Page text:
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How to Compare Home Loan Interest Rates

Locking in the best possible interest rate on your home loan can seem like an impossible balancing act. Lenders, all play by their own specific rulebooks, and mortgage rates can be so confusing for first-time buyers. Comparing interest rates and loan amounts between different banks and private money lenders can push you into a tailspin as a borrower if you aren’t careful.

Thankfully, there are a few ways to make this process much easier. By using a mortgage calculator and a few other tricks, organizing your home buying experience can be streamlined and made far less painful.

Start planning the financials as early as you can.


Globally, the average first time homebuyer is getting older. In Australia, the first time buyer is, on average, 36 years old. This has not only changed the dynamic of the Australian marketplace, but it also means that most buyers have more time to plan their move. Once you’ve begun to think about your future living arrangements, you will want to start planning for a move into your own home with plenty of time to spare. Homebuyers now have to think about the long game. Home prices have been on a consistently upward trend over the recent decades, so saving for a home will take considerable willpower and a perfectly executed plan.

Naturally, this begins with the finances. With the help of a search through local properties and a mortgage calculator, you can build a sense of how much home you can afford on your current salary. More importantly, these initial tasks will help you determine how much money you will need to save in order to afford the type of property that you’ll want to buy.

Carefully curate your credit score.


One of the main facets of the borrowing and buying process for soon-to-be homeowners is the credit score. In the months and years leading up to purchasing your first (or next) home, you’ll want to carefully consider how to boost your credit score month after month. Your credit acts as a simple measure of your ability and commitment to paying back debts that have been incurred in your name. Everything from your student loans and credit card bills, to medical expenses and rental payments, factor into your current credit report.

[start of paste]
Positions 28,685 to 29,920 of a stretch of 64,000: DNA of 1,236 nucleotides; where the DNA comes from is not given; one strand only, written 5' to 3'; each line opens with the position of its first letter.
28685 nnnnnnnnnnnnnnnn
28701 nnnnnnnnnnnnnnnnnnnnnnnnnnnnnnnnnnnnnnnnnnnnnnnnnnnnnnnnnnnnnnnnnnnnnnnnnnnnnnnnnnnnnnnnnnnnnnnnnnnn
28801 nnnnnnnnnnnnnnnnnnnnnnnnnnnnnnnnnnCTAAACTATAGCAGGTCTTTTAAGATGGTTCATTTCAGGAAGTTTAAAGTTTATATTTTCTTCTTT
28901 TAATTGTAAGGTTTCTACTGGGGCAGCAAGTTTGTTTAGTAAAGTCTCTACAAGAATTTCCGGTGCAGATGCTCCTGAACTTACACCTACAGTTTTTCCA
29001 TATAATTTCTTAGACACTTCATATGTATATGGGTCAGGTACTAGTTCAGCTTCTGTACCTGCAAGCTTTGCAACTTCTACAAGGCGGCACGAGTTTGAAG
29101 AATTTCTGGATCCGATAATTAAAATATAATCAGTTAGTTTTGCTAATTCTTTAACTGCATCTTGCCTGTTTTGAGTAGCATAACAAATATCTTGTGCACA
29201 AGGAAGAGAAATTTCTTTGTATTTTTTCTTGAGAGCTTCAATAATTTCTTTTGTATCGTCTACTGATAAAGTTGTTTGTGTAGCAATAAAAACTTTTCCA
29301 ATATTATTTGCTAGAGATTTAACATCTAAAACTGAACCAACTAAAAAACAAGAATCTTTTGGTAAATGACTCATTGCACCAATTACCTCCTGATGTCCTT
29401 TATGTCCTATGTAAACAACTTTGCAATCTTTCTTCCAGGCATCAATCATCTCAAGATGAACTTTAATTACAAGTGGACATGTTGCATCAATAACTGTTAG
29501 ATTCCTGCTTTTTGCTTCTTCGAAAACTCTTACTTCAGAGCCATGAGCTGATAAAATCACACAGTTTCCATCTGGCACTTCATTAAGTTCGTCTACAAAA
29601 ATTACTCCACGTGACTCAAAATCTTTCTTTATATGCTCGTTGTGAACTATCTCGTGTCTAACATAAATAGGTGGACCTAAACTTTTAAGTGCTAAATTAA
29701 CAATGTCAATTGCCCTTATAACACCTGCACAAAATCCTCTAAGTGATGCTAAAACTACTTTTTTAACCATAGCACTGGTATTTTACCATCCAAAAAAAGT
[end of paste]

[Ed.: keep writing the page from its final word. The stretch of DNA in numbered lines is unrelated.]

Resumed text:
Credit history is built upon all things financial that have made it into the public record. A bank or other lending institution will use this figure as a pre-screening test of the likelihood that you’ll pay the mortgage back––and therefore, a judge of the viability of investing in you and the property you want to buy. Building great credit takes time, so starting early is the best way to boost your ability to secure a great mortgage loan rate when the time comes.

Compare rates for the best deal on the market.


Finally, once you’ve found the home of your dreams and spent a year or more paying off debt, boosting your credit rating, and saving up for the down payment, it’s time to compare home loan interest rates. Lenders will use their own unique criteria for offering their repayment terms and interest rates, so it’s best to shop around in order to get a sense of the eligibility you have as a borrower. Seeking out a mortgage from a few different local lenders is also a great way to make sure that you’re getting the best possible deal on your loan. A difference of one percentage point on a 25 year mortgage can mean tens of thousands of dollars in additional repayment obligations, so making sure that you’re locking in a rock bottom rate is incredibly important.

The thing that most buyers don’t realize is that the legwork for getting a great deal on their mortgage loan begins in the years leading up to a home buying opportunity. Start early to maintain great credit and savings habits in order to take advantage of the best rates on the market.

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